Rukmini Foundation’s Didi programs continues to be successful in developing leadership capacity amongst our scholars. Exposing young girls to powerful women leaders has enabled them to envision a different future for themselves. On May 27th, the scholars were embarking on a special journey as they took a field trip to Prisoner’s Assistance (PA) Nepal, located at Sankhu. PA Nepal is a grassroots organisation that seeks to provide basic needs and human rights to prisoners and their children; one of the most vulnerable groups in Nepal. In particular, they work within poor rural communities where their support creates new opportunities for women who have been released from prison.

Didi Program Field Trip: Scholars, with Sabina Didi (middle) getting ready to head to Prisoner’s Assistance Nepal

The purpose of this visit was to meet Ms. Indira Rana Magar, the founder of PA, who has been inspirational in her efforts to help children whose parents are in Prison. Indira Didi was one of the finalist for the World Children’s Prize 2014, others included John Wood of Room to Read and Malala Yousafzai, and she is an exemplary Didi for our scholars. Indira Didi has won many national and international awards for her work and is also known for being an avid mountain biker.

At Prisoner’s Assistance, vast majority of the children have one or more parent in prison and have extended families and communities that they belong to. Indira Didi strives to provide complete care for these children while their families are unable to do so due to incarceration or poverty, and to ultimately reintegrate them with their families in their home communities wherever possible. It is a challenging job, as majority of the times she has to fight with the government officials in order to get custody of those children. Currently, there are 100 children residing in her home where they are provided residential facilities, along with day care.

Indira Didi with our Staff Usha Adhikari

When our Rukmini team reached PA Nepal, all the children were busy enjoying some time off but came to greet the team with a friendly Namaste. Our RF scholars were excited to meet Indira Didi and hear her story and learn more about her journey. When Indira Didi came to greet the scholars, they were surprised to see how down to earth she was, despite the fame she had acquired for her work. “For me, the ground where I’m stepping is reality. I do not want to be very smart by clothes, by language or by my attitude,” Indira Didi said. “I am a simple women and I want to live simple. I know, to understand a village women, I have to be like her. Otherwise, I can never realize their real life problem.” It was evident the deep love the children had for her, as they all addressed her as ‘Ama’, meaning Mother in Nepali. Indira didi talked about the importance of her work and her mission to help marginalized women and children. “We must try to live like them, and then only we can feel the reality of the typical women,” Ms. Magar said, “ My mission is to guarantee the education and healthy lives of the children who somehow entered the bars of the jail and also advocate for the imprisoned people who are innocent and are not aware of the law and accused of the crime.”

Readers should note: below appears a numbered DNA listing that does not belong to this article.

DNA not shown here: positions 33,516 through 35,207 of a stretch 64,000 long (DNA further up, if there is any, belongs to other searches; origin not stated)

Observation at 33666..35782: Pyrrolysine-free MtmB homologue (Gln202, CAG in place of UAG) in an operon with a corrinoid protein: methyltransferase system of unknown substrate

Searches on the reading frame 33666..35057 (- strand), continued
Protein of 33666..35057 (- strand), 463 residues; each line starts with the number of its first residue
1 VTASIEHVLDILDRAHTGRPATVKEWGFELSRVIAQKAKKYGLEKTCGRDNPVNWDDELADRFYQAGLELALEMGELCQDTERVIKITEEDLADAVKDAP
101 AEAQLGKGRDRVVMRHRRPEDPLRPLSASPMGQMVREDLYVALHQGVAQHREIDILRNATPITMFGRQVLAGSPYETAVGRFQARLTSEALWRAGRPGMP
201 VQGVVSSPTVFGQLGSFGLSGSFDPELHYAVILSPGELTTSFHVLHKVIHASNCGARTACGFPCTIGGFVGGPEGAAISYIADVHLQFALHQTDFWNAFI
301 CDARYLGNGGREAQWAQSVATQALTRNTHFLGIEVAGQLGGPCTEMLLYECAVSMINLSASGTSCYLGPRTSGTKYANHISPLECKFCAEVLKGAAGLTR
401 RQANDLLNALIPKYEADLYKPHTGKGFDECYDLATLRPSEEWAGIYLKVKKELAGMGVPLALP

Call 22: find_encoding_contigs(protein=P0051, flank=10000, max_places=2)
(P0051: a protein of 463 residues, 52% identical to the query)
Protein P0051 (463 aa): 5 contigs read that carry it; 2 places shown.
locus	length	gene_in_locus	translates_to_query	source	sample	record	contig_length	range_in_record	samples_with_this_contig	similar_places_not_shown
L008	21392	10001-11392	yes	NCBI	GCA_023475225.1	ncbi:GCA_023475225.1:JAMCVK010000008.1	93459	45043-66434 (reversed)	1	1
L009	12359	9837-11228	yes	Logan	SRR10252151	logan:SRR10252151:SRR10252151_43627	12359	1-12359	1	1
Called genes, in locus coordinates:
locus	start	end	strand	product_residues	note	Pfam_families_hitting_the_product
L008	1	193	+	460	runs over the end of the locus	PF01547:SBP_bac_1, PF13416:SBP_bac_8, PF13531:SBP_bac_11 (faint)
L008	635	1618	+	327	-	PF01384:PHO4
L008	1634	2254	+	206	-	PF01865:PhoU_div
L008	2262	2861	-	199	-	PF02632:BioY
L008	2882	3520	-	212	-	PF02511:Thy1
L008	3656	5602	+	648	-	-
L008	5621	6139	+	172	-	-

“Every child must have a right to live a dignified and a healthy life.” Indira Didi shares her story with our Scholars

During the program, Indira Didi shared with us her struggles in getting education during her childhood. Being a woman, she was deprived of the opportunity to attend school and was made to attend to the household chores. Being determined to not let this shape her future, she asked her brothers to teach her how to read and write and managed to get admitted to the village school. She continued her thirst for knowledge and education and eventually came to Kathmandu to do social work. Her story of resilience inspired both our scholars and our staff members. Sajina Dudraj said, “I am very happy to meet Indira Didi, I have never met such a powerful woman in person.”

The whole group take a picture outside Prisoner’s Assistance Nepal with Indira Didi.

“Every child must have a right to live a dignified and a healthy life.” This is Indira Didi’s motto. When we inquired about her organization’s sustainability, she told us that they had initially rented but now have moved to their own house, as renting created quite a lot of problem for them. In 2006, they were able to purchase land and with support of friends and supporters, she managed to construct home for her children. After observing the home of children, one of the scholars Ms. Smriti Shrestha said, “I liked the sustainable ways of life at the children’s home of Sankhu. They have a garden, their own kitchen, own school, play field and all the essential infrastructures. I also liked the scenic beauty of the place where the home is located.”

Rukmini Scholar turned Didi, Puja, shares her experience with Indira Didi.

While returning back from Sankhu, Principal of Arunodaya Secondary School, Mr. Naniram Basnet said, “I am happy to be part of today’s event. I rarely miss this kind of opportunity given by Foundation. I feel lucky that I can meet such a great personality like Ms. Indira. I am also thankful to Foundation for choosing such an inspiring social worker for didi program.”

This field trip was a tremendous success. Every scholar, teacher, and staff who attended this program saw herself/himself in Indira didi. Her story of strength, courage and resilience resonated with every single person who was in the room – inspiring them to see the power of determination when one truly believes in themselves and their capacity to achieve great things. We hope exchanging dialogue and ideas with great minds like Indira did will encourage our scholars to open up their horizons and do great work in the community.

Niroj Shrestha
Sr. Progam Officer, Rukmini Foundation

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